Capital markets’ activity in Asia-Pacific, outside of Japan, in 2020 bucked the challenges posed by Covid-19 as manifested by the higher investment banking fees in the region, which amounted to an estimated US$28.5 billion, representing an increase of 23.4% from a year ago. Driven by a surge in Chinese capital markets’ issuances, this is the highest annual amount for Asian fees since records began in 2000, and exceeded the European fees for the first time ever.
Figures released by Refinitiv on January 8 show that equity capital markets (ECM) fees hit an all-time high of US$9.7 billion after posting a 79.8% increase in 2020. Underwriting fees from debt capital markets’ transactions also rose 15% to US$13 billion, while fees generated from completed M&A deals fell 2.8% from a year ago to a five-year low of US$3 billion in 2020. Syndicated loan fees also dropped 15.5% to US$2.8 billion during the same period.
Equity and equity-linked related transactions reached record levels and raised US$409.9 billion worth of proceeds in 2020, up 66.5% from a year earlier – surpassing the previous high of US$342.5 billion in 2010. Asia also witnessed the busiest period ever in 2020 as the number of issuances climbed 40.2% from the previous year.
Initial public offerings (IPOs) jumped to a decade high as proceeds amounted to US$114.7 billion, up 68.6% from 2019, as the number of deals rose 28.8%. This was underpinned by Chinese IPOs, which accounted for 81.7% of the IPO proceeds in the region and 41.6% of the proceeds worldwide.
The Beijing-Shanghai High Speed Railway IPO raised US$4.4 billion in January, making it the biggest IPO globally in 2020. The highly-anticipated Ant Group’s IPO, which was supposed to raise US$37 billion, would have been the biggest in history, but it was suspended in early November due to regulatory concerns days before its planned dual listing in Shanghai and Hong Kong.
Follow-on offerings likewise hit record levels as proceeds rose 92.5% to US$237.7 billion in 2020 from the preceding year on the back of an all-time high issuances during the period. Semiconductor Manufacturing International Corporation raised US$7.6 billion via a secondary listing in Shanghai’s Star Market in July, making it the largest ECM deal in the region in 2020.
Asia-Pacific convertible bond offerings also broke records and saw its fifth consecutive annual growth with proceeds of US$57.5 billion, representing an increase of 5% from 2019. The number of deals likewise grew 35.1% during the period.
Primary bond offerings from issuers domiciled in Asia-Pacific reached a new record volume of US$3 trillion for the first time in 2020, according to Refinitiv. Bond proceeds totalled US$3.1 trillion, up 24% from US$2.5 trillion in 2019. China accounted for 75.8%, or US$2.3 trillion, of the bond proceeds from the region – up 24.7% from 2019, while South Korea and Australia accounted for 6.1% and 6%, respectively. Investment-grade bonds amounted to US$1.7 trillion in 2020, up 14.7% from a year earlier.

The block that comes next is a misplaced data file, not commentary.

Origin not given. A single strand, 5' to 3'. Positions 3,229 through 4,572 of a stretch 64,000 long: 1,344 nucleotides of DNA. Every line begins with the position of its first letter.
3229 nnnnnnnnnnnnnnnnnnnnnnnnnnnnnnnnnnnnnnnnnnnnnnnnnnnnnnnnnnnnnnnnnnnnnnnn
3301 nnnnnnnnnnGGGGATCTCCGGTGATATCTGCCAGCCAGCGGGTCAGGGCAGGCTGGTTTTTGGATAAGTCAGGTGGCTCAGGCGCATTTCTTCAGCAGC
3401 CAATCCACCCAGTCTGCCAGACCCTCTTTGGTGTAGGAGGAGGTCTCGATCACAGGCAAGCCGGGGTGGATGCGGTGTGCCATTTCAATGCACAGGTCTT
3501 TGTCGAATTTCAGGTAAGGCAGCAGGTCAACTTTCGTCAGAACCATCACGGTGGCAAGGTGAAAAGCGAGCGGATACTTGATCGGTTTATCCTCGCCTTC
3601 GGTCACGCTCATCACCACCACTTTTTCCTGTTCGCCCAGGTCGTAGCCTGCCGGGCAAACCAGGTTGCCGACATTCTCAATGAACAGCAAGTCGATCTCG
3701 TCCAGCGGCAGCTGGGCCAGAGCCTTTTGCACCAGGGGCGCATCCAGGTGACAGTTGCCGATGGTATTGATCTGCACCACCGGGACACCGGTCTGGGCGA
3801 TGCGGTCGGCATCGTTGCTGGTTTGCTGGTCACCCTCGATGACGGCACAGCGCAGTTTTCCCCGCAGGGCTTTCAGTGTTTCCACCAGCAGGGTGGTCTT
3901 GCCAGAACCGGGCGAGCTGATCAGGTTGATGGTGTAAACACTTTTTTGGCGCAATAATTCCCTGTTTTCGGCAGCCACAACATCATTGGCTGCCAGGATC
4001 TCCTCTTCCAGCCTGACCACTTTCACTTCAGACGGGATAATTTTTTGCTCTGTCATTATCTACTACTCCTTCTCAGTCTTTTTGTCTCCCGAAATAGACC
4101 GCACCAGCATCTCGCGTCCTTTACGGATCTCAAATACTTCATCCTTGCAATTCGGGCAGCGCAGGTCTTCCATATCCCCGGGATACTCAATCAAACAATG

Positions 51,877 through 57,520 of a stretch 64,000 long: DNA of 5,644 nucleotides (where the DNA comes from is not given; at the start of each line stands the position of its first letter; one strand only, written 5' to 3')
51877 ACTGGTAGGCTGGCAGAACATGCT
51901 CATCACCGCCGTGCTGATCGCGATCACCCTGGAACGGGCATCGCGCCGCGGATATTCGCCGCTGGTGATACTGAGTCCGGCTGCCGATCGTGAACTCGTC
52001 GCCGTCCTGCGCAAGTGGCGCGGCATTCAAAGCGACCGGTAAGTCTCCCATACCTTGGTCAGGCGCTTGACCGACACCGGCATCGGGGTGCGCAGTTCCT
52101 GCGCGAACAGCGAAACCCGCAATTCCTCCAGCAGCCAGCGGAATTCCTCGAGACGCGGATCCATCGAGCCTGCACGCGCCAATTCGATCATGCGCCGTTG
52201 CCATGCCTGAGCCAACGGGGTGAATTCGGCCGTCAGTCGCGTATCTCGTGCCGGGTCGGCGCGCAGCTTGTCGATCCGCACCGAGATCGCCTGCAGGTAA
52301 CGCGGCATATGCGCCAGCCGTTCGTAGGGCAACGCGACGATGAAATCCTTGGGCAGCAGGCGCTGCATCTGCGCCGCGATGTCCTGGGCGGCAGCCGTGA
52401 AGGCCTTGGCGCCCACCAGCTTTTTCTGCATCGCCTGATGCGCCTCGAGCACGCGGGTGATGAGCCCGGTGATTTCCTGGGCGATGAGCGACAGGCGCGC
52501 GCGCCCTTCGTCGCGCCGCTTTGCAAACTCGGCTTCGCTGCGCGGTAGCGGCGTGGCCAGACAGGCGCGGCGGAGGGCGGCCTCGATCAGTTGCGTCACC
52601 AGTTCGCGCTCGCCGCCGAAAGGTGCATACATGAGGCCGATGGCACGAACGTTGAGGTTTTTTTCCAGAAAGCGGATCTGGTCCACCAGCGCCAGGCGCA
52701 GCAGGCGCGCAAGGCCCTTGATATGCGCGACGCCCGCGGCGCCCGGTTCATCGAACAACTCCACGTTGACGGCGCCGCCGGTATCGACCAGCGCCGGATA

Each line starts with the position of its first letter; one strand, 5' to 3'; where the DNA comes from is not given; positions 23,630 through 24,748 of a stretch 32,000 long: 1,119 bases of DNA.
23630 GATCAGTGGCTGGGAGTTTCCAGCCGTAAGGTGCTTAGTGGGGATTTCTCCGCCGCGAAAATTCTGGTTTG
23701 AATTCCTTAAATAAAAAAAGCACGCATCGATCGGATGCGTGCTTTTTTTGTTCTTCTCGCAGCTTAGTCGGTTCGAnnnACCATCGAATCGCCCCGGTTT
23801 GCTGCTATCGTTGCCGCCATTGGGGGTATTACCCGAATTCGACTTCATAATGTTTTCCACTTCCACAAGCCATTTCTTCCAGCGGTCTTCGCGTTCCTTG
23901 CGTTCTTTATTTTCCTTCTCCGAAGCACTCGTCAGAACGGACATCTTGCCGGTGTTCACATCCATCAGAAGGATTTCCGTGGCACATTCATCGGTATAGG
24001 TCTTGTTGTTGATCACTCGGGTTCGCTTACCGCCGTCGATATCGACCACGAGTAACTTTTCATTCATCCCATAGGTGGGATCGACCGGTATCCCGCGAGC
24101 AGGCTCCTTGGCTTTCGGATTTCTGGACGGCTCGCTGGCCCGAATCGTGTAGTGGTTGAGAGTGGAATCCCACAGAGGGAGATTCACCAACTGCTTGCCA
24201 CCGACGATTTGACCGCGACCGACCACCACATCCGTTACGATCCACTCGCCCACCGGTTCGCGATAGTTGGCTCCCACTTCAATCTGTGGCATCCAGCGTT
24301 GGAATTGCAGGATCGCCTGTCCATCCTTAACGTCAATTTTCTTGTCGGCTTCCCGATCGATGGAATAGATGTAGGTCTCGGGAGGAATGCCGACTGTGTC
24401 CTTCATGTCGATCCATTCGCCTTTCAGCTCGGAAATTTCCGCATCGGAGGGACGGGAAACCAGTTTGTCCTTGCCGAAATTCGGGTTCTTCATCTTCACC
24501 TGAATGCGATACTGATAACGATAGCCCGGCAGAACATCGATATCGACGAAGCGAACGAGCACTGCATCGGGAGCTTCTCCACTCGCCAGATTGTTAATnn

The value of announced M&A deals involving Asia-Pacific companies, excluding Japan, reached US$1 trillion in 2020, which was 10.3% higher than in the previous year as deal-making activity picked up in the second half. The region saw the lowest first-half start in 2020 since 2013 as major economies imposed lockdowns and travel restrictions to curb the spread of the Covid-19 virus. At least 23 mega deals – those valued at US$5 billion and up – were announced in 2020 worth US$213 billion, representing increases of 70.9% by value and 76.9% by number of deals from a year ago.
Majority of the deal-making activity targeted the energy and power sector, which accounted for a 16.9% market share worth US$173.6 billion – almost double in value from 2019. Technology captured a 13.7% market share, or US$140.4 billion.
State-owned China Oil & Gas Pipeline Network Corporation (PipeChina) acquired the pipeline assets of PetroChina Company for an estimated US$49.1 billion. The deal is currently the largest on record involving Asia-Pacific entities, surpassing the previous record by Cheung Kong, which acquired Hutchison Whampoa for US$45.4 billion in 2015. It also topped what used to be China’s biggest M&A deal in history – the US$44 billion ChemChina-Syngenta transaction in 2016.
As China consolidated its oil and gas pipeline, PipeChina also acquired pipeline assets from Sinopec with a total of four deals valued at US$25.6 billion. This brings PipeChina’s acquisition of PetroChina’s and Sinopec’s oil and gas pipeline assets to an aggregate total of US$74.8 billion. In December, PipeChina likewise agreed to buy a 75% interest in PetroChina Dalian LNG Company and 60% interest in PetroChina Beijing Natural Gas Pipeline Company from Kunlun Energy Company for a combined value of US$6.2 billion.
Among the deal arrangers, CITIC Securities earned the biggest underwriting fees in 2020 with US$1.53 billion, followed by Bank of China with US$1.33 billion, China International Capital Corporation US$996.2 million, Morgan Stanley US$857.2 million, and Industrial and Commercial Bank of China US$851.4 million.